A natural question is: in what sense can one think of the transformation Eq. (9) as a symmetry? For a generic microscopic Hamiltonian (without fine tuning), one clearly does not expect it to be an exact symmetry – it certainly will not transform the exact ground state at filling to the exact ground state at . However, it was argued in Refs. Murthy and Shankar, 2016; Wang and Senthil, 2016; Wang et al., 2017, that if the microscopic interaction stabilizes a composite fermi liquid (CFL) phase at , this particle-hole symmetry will emerge as a low-energy, long-wavelength property close to . In particular, the ground state at filling fraction close to will be related to the ground state at through the particle-hole transform. Therefore the appearance of a CFL at implies particle-hole symmetric behavior, at least near . Conversely, if particle-hole symmetric behavior is observed away from , then a CFL is likely (but not necessarily) stabilized at .

Note that we have omitted the internal degree of freedom index in Eq. (9). They should be taken into account for spinful bosons. In particular, as built from the CF construction (i.e., ) is a spin singlet state. So and have the same total spin. We can deduce the filling factor and the shift on the sphere from Eq. (9) by noting that the number of flux quanta on both sides are equal. Denoting and (resp.  and ) the filling factor and the shift of (resp. ), we obtain the following relations

(10)

We immediately see that these relations are also satisfied when considering the spinful CF states and . More generally, this relationship holds for and . The situation is similar to spinless CF states for fermions where a CF state with filled Lambda levels and reverse flux attachment is the particle-hole conjugate of the CF state with filled Lambda levels and direct flux attachment.

The relation between bosonic spinful CF state with direct and reverse flux attachments through the particle-hole conjugation goes beyond Eq. (10). Indeed the -matrices of the and states are particle-hole conjugate to each other. We illustrate this with the example of the state at (the argument can be straightforwardly extended to general ). Take the -matrix in Eq. (7), and redefine the last two components of the Chern-Simons gauge fields as , . The -matrix then takes the form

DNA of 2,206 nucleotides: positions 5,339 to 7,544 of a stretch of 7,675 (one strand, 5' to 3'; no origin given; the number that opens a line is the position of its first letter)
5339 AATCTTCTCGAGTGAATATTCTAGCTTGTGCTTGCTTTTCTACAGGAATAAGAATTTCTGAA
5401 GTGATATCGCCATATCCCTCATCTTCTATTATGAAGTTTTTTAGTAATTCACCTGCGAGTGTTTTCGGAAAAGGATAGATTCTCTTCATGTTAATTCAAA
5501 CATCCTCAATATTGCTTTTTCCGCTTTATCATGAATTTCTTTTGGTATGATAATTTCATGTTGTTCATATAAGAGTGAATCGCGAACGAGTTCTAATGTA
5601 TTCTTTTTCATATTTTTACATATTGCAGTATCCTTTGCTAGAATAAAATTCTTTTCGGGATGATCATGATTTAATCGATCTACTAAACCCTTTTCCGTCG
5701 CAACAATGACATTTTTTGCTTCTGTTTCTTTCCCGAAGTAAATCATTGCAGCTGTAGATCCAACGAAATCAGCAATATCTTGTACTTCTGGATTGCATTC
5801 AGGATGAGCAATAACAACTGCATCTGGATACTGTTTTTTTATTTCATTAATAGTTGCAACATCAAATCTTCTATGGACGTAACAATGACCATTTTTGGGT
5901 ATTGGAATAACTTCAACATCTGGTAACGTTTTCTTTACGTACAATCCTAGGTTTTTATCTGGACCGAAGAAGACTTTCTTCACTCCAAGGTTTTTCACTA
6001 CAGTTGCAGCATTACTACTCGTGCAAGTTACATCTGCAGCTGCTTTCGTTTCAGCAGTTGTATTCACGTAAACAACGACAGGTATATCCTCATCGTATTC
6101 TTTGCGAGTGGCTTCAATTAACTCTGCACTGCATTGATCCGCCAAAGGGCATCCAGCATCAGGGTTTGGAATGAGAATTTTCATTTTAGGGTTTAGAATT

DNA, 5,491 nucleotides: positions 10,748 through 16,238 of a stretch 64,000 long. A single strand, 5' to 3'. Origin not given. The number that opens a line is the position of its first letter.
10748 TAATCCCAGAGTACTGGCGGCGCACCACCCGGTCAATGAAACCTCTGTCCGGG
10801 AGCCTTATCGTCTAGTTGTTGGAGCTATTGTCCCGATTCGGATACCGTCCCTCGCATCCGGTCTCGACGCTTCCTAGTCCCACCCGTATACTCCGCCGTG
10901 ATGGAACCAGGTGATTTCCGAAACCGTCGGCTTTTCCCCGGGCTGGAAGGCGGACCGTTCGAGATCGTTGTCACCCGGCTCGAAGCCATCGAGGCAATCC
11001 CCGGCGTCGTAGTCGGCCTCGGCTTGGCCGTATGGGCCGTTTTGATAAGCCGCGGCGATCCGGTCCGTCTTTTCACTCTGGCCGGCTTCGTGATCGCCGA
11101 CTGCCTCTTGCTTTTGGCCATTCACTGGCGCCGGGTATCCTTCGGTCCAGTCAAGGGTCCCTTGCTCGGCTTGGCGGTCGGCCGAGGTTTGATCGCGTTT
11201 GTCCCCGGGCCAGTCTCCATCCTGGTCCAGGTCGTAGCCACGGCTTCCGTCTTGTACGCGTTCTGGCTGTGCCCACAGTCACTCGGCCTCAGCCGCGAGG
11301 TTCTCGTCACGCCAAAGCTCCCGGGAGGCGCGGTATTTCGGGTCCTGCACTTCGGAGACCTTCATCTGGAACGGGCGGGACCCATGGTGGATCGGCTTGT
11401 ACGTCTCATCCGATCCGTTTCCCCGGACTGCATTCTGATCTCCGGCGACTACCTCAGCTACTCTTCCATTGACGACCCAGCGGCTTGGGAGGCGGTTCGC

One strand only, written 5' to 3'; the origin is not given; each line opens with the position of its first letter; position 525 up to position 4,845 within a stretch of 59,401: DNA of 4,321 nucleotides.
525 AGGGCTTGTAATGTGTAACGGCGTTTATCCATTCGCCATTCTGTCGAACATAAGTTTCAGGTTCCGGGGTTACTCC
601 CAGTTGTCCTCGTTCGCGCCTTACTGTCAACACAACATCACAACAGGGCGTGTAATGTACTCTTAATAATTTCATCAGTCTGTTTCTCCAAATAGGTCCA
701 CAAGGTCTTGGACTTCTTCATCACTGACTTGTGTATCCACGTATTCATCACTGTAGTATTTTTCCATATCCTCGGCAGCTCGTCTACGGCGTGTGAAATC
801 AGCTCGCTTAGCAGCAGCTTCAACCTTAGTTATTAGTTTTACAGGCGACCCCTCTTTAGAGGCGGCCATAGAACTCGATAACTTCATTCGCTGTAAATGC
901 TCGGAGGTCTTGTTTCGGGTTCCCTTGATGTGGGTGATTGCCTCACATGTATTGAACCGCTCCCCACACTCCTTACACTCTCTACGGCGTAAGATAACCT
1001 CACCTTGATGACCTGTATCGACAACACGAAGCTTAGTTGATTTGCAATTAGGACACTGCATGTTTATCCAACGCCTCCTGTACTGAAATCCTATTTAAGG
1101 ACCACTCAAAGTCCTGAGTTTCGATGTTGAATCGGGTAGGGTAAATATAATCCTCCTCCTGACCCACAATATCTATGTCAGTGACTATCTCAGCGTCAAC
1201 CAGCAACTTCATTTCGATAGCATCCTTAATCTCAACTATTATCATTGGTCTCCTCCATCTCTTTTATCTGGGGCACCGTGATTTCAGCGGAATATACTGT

(11)

with transformed charge vectors

(12)

This is exactly the particle-hole transformed version of the Halperin state at : the upper block of the -matrix is a bare conjugate of the state, while the lower block is a bosonic integer quantum Hall state.

Iv Bosonic integer quantum Hall effect

The physical properties of the bIQHE have been studied in Refs. Lu and Vishwanath, 2012; Senthil and Levin, 2013; Liu and Wen, 2013; Geraedts and Motrunich, 2013. In particular, the Hall conductivity was shown Lu and Vishwanath (2012) to be quantized and equal to an even integer. There is reasonable numerical evidence of the bosonic IQHE in both continuous bilayer models Furukawa and Ueda (2013); Wu and Jain (2013); Regnault and Senthil (2013) and lattice models Möller and Cooper (2009); Sterdyniak et al. (2015a); He et al. (2015); Zeng et al. (2016). The edge physics of the bIQHE consists of a charged chiral edge mode and a counter propagating neutral mode as given by the matrix of Eq. (8). Despite being non-chiral this edge structure is protected so long as charge conservation symmetry is preserved and is reflected in the entanglement spectrum of the bIQHE ground state Furukawa and Ueda (2013); He et al. (2015).

To our knowledge, the only iDMRG study of this phase was done on a lattice model He et al. (2015). As a warm-up for our iDMRG approach of the continuous bilayer model setup, we have studied the emergence of such a phase at filling factor . The larger system sizes accessible in iDMRG allow us to obtain an entanglement spectrum at less prone to finite size truncation, which has not been done before in a continuum model. When plotting entanglement spectra in our spinful model, we must specify both the difference in charge between the left and right sides of the cut () and the difference in spin (). We plot the spectrum for and integer is shown in Fig. 2, and it has the predicted counting He et al. (2015) that can be deduced from the matrix given in Eq. (8) (see Appendix B). In particular, for a given charge sector the presence of one propagating and one counter-propagating mode implies that we should expect a counting of to both the left and the right in each charge sector. Furthermore, the matrix can be used to determine the relationship between different charge sectors Furukawa and Ueda (2013); He et al. (2015). In brief, the momentum of the lowest-lying entanglement level in a given charge sector can be obtained from the formula:

(13)

where , are the eigenvalues and eigenvectors of the -matrix and is a vector representing the charge of an entanglement sector. More details can be found in Appendix B. For the matrix of Eq. (8) the above formula imples that the spectrum at should start at momentum one less than , just as we observe.